“What we found is that women are resilient, that they adapt to their current situation, and that they make the best of it," Biggs said. "At the same time, six months of feeling anxiety or low self-esteem is not something we want for women." 

[caption id="attachment_14658848" align="alignnone" width="618"]jama 2 Figure from "Women’s mental health and well-being five years after receiving or being denied an abortion" published in JAMA Psychiatry[/caption]

In many states, anti-choice activists have defended restrictions on abortion, and propagandistic pamphlets like the one in Texas, on the grounds that abortion presents a genuine threat to women's mental health. To back this claim up, they have leaned on poorly designed studies, which the American Psychological Association finds unconvincing, that attempt to link mental illness and abortion.

One problem with many of these studies is they compare women who gave birth to those who had abortions. About two-thirds of women who give birth planned to become pregnant, whereas almost no women who get abortions did, which makes this a classic case of comparing apples to oranges.

The Turnaway Study, in contrast, compares apples to apples.

“Previously, we didn’t have great evidence on the impact of abortion on mental health outcomes, so one could argue that we didn’t know," Biggs said. "But I feel that this study design is so strong, by comparing two very similar groups of women. It provides very solid evidence of what the effects of abortion on women’s mental health are."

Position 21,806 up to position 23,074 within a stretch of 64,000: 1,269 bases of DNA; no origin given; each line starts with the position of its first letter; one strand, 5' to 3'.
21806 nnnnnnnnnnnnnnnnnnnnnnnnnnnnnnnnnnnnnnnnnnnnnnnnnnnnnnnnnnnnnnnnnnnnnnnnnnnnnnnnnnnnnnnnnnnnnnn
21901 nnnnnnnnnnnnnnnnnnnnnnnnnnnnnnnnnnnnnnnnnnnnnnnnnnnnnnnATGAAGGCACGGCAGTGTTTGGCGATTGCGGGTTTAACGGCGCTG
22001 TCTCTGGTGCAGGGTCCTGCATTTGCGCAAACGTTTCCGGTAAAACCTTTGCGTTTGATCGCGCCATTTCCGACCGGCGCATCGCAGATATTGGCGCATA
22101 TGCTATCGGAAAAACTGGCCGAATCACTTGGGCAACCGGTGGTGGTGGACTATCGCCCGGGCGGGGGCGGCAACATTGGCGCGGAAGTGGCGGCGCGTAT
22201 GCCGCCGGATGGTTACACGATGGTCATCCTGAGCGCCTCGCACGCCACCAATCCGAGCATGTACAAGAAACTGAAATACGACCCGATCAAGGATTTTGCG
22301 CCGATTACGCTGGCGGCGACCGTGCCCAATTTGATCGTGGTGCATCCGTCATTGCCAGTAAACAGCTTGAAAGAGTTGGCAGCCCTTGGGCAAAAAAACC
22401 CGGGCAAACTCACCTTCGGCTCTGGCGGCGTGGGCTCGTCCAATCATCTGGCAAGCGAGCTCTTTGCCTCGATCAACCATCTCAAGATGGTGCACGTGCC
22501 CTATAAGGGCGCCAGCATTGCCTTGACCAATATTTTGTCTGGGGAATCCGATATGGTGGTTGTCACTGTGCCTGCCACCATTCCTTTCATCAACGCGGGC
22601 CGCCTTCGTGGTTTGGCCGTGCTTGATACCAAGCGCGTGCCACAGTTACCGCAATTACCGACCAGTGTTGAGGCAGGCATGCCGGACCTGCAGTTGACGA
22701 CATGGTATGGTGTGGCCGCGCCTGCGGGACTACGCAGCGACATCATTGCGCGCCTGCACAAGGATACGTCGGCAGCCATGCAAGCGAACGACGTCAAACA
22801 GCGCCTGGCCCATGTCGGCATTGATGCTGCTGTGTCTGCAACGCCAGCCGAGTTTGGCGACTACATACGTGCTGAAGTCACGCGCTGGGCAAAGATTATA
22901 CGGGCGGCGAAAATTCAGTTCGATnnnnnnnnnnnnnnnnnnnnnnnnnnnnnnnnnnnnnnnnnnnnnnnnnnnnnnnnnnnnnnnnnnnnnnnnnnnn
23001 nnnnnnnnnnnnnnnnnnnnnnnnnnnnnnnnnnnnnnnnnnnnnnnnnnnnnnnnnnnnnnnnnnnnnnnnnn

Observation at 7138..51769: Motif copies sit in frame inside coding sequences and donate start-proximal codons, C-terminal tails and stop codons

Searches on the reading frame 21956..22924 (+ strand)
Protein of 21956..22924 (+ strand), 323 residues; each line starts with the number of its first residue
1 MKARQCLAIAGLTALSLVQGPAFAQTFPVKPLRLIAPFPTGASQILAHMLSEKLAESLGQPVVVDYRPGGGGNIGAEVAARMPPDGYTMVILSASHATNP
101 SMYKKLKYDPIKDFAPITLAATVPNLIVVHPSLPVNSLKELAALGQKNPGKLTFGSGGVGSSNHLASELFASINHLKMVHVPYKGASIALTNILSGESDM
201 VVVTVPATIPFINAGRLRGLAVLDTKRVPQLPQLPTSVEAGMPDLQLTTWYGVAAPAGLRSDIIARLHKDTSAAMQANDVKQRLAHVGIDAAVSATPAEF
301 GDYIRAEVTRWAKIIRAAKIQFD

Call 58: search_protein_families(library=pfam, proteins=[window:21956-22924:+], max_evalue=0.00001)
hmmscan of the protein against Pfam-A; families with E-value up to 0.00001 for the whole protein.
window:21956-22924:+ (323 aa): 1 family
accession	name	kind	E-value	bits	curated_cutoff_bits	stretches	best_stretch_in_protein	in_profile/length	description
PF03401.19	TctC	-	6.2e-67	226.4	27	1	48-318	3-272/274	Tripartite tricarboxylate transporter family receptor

Furthermore, she says, the evidence is strong that while getting an abortion has no negative impact on women's mental health, being denied an abortion can do real damage. “If we want to protect women’s mental health, this evidence shows we want to expand access to abortion, not restrict it," Dr. Biggs said. 

Despite this study's careful design and rigorous methodology, it's unlikely that the anti-choice movement will accept the findings. After all, many in the religious right continue to assert that homosexuality is a mental illness that can be "cured" through Christian-themed therapy, even though the scientific consensus, as expressed by the American Psychological Association, is that there's nothing wrong with being gay and there's no evidence you can change someone's sexual orientation by therapeutic means.

Many of the same characters promoting the homosexuality-as-disease line are pushing the notion that abortion causes mental illness. These two beliefs are clearly linked, not by scientific evidence — since there is none, for either — but by a belief that there's something unnatural or unhealthy about a person who makes sexual choices outside the confines of conservative Christian morality. Since religious conservatives believe that the primary purpose of women is to have babies, women who choose not to do so — even if they have had a baby before an abortion, or choose to have one later — must be damaged or broken.

That is an ideological or religious belief about the roles of women, not a hypothesis with any scientific support. This new study shows, yet again, that there's nothing wrong with women who have abortions, either before or after they have the procedure. On the contrary, the relationship between negative mental health outcomes and being denied an abortion suggests that women are better judges of what they need than a bunch of scolds and puritans who want to force childbirth on them.

By Amanda Marcotte

Amanda Marcotte is a senior politics writer at Salon and the author of "Troll Nation: How The Right Became Trump-Worshipping Monsters Set On Rat-F*cking Liberals, America, and Truth Itself." Follow her on Twitter @AmandaMarcotte and sign up for her biweekly politics newsletter, Standing Room Only.

MORE FROM Amanda Marcotte